In recent years, environmental justice education and advocacy efforts have coalesced bringing together government agencies, elected officials, funders, community-based organizations, and concerned residents to advocate for improved health. Some of the accomplishments achieved to date include the following:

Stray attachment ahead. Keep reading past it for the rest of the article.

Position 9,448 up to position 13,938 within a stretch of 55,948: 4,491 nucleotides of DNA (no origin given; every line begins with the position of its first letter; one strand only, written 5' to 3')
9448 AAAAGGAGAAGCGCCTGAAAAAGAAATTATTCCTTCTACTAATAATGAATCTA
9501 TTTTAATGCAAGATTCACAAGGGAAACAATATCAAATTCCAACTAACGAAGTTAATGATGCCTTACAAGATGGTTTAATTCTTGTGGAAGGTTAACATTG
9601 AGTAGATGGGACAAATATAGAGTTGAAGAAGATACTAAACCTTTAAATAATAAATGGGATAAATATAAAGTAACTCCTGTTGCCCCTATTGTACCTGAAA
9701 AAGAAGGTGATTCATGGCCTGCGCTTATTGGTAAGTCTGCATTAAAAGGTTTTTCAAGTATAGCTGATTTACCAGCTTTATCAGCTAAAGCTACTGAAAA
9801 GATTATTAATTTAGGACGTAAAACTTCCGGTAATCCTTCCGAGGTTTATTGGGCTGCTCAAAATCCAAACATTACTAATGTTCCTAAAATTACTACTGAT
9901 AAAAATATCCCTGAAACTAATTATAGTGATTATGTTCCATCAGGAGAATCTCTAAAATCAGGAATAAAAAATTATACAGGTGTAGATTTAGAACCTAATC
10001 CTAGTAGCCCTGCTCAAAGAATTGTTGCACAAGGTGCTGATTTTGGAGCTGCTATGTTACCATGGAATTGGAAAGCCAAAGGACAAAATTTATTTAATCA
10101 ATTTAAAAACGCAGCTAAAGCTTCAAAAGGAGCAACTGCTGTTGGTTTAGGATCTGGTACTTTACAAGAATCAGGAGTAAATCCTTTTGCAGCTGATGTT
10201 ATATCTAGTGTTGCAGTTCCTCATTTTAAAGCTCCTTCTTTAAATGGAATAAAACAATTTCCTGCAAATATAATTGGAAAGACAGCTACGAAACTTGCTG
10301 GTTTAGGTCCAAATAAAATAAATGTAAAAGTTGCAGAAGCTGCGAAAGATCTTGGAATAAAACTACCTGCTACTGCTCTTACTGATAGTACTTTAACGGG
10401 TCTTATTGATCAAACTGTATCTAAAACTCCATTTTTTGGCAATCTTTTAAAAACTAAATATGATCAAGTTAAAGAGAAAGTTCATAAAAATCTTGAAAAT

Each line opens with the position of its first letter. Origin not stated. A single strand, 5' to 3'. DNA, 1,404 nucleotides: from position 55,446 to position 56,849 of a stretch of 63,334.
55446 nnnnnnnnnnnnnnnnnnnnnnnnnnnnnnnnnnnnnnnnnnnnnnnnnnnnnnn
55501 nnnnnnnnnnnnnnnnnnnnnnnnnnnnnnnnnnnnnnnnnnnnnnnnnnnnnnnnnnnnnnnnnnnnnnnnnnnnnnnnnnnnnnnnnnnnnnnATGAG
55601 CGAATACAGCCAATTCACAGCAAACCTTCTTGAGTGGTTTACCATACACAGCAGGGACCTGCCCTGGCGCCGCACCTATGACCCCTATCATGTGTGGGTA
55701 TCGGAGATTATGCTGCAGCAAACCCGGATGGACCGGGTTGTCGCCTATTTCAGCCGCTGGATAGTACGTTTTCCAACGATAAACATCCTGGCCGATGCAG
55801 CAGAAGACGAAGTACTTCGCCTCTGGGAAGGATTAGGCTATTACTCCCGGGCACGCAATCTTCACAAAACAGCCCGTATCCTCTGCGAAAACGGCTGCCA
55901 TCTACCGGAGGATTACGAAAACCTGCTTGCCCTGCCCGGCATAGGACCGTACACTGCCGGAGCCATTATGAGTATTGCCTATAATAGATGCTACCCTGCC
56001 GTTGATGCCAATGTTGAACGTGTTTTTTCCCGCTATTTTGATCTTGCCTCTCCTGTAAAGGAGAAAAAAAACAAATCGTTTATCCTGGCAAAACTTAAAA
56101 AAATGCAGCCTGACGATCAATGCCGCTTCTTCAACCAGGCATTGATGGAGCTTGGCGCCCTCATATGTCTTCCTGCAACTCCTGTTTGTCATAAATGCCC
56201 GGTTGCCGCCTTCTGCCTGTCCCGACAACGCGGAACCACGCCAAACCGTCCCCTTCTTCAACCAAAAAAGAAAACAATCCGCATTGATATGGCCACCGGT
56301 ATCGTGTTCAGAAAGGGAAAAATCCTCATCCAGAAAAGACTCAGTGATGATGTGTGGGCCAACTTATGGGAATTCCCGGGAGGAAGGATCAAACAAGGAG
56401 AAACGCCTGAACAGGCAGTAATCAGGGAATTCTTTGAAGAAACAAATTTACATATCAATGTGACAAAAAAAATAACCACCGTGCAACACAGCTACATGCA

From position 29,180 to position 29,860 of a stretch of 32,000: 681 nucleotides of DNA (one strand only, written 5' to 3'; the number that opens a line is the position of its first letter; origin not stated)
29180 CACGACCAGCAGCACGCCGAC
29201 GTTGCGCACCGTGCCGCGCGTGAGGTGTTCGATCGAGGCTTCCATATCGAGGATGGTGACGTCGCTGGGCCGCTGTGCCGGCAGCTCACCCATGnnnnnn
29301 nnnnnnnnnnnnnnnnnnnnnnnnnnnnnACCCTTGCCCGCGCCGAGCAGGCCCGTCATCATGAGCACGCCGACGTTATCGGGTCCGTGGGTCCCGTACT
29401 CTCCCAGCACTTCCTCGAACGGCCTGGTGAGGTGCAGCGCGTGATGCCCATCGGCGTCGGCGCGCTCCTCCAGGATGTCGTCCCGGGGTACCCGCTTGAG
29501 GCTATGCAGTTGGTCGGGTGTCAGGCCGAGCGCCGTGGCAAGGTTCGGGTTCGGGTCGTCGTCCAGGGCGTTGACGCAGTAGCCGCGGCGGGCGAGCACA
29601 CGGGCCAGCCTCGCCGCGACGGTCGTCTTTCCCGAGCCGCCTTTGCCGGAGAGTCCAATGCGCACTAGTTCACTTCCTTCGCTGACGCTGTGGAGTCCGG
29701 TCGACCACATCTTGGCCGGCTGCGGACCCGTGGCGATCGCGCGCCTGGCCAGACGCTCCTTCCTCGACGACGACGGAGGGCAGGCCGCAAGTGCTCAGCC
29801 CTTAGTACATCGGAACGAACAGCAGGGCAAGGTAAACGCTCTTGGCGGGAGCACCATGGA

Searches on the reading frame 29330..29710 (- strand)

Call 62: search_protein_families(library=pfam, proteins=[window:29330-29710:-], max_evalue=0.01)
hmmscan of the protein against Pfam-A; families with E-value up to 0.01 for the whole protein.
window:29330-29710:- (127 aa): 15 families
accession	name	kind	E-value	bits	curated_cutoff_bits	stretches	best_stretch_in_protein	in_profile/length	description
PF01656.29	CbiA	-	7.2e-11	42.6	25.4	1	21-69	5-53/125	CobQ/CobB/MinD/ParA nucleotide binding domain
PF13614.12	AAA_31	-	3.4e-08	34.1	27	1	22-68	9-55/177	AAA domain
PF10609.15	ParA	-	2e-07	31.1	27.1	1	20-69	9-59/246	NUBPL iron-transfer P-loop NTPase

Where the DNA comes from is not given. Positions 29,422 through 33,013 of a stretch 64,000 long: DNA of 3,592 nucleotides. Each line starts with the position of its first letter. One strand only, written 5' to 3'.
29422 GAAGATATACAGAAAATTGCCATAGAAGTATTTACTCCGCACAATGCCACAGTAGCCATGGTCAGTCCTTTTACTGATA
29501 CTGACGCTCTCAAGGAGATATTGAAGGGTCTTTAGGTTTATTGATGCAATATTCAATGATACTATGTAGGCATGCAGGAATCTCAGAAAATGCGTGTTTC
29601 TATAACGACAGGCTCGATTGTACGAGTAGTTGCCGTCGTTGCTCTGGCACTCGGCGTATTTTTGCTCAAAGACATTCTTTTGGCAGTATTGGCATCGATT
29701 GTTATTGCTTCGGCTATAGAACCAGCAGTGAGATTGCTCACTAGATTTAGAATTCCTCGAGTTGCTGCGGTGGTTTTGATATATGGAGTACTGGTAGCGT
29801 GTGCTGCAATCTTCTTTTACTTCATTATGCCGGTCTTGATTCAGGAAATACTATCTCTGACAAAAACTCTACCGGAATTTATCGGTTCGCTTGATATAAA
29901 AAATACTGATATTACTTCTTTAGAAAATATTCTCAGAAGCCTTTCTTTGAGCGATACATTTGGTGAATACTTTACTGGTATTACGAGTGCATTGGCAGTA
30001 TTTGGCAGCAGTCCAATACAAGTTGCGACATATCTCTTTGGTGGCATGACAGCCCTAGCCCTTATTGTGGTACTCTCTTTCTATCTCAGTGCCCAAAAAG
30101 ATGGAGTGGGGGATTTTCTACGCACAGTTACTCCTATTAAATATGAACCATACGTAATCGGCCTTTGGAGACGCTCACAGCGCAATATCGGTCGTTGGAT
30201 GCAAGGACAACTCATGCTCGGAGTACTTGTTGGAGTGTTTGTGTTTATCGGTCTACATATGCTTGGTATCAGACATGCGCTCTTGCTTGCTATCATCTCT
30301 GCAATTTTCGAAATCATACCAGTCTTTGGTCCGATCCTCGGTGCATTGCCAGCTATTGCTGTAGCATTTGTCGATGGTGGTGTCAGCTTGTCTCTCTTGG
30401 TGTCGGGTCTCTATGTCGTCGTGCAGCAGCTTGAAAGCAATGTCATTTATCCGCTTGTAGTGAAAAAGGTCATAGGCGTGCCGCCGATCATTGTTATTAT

• WATER FILTRATION SYSTEMS (2011) - Mobile home park Residents and California Rural Legal Assistance Inc. testified in front of the Senate and Assembly Budget subcommittee regarding AB2515 (Perez), and the need for Arsenic filtration systems.  AB2515 was signed into law on  It allows the state public health department to enact emergency regulations to govern the permitted us of point of entry or point of use water treatment by public water systems in severely disadvantaged communities in lieu of expensive centralized treatment.  The bill was designed with the Coachella Valley in mind where high concentrations of arsenic in groundwater in the east side of the valley where thousands of mobile home residents rely on local well water where high concentrations of arsenic have been detected.  The bill also provides a mechanism for emergency funding for the purchase of point of use and point of entry treatment filters that range from $135 to $300 per household.  The bill remains in effect as a short-term solution with grant money available until January 2014.  Local officials state that the long-term solution is a $22 million pipeline to the west valley where supplies are centrally treated but that such an endeavor is still years off for completion. For more information about AB2515, see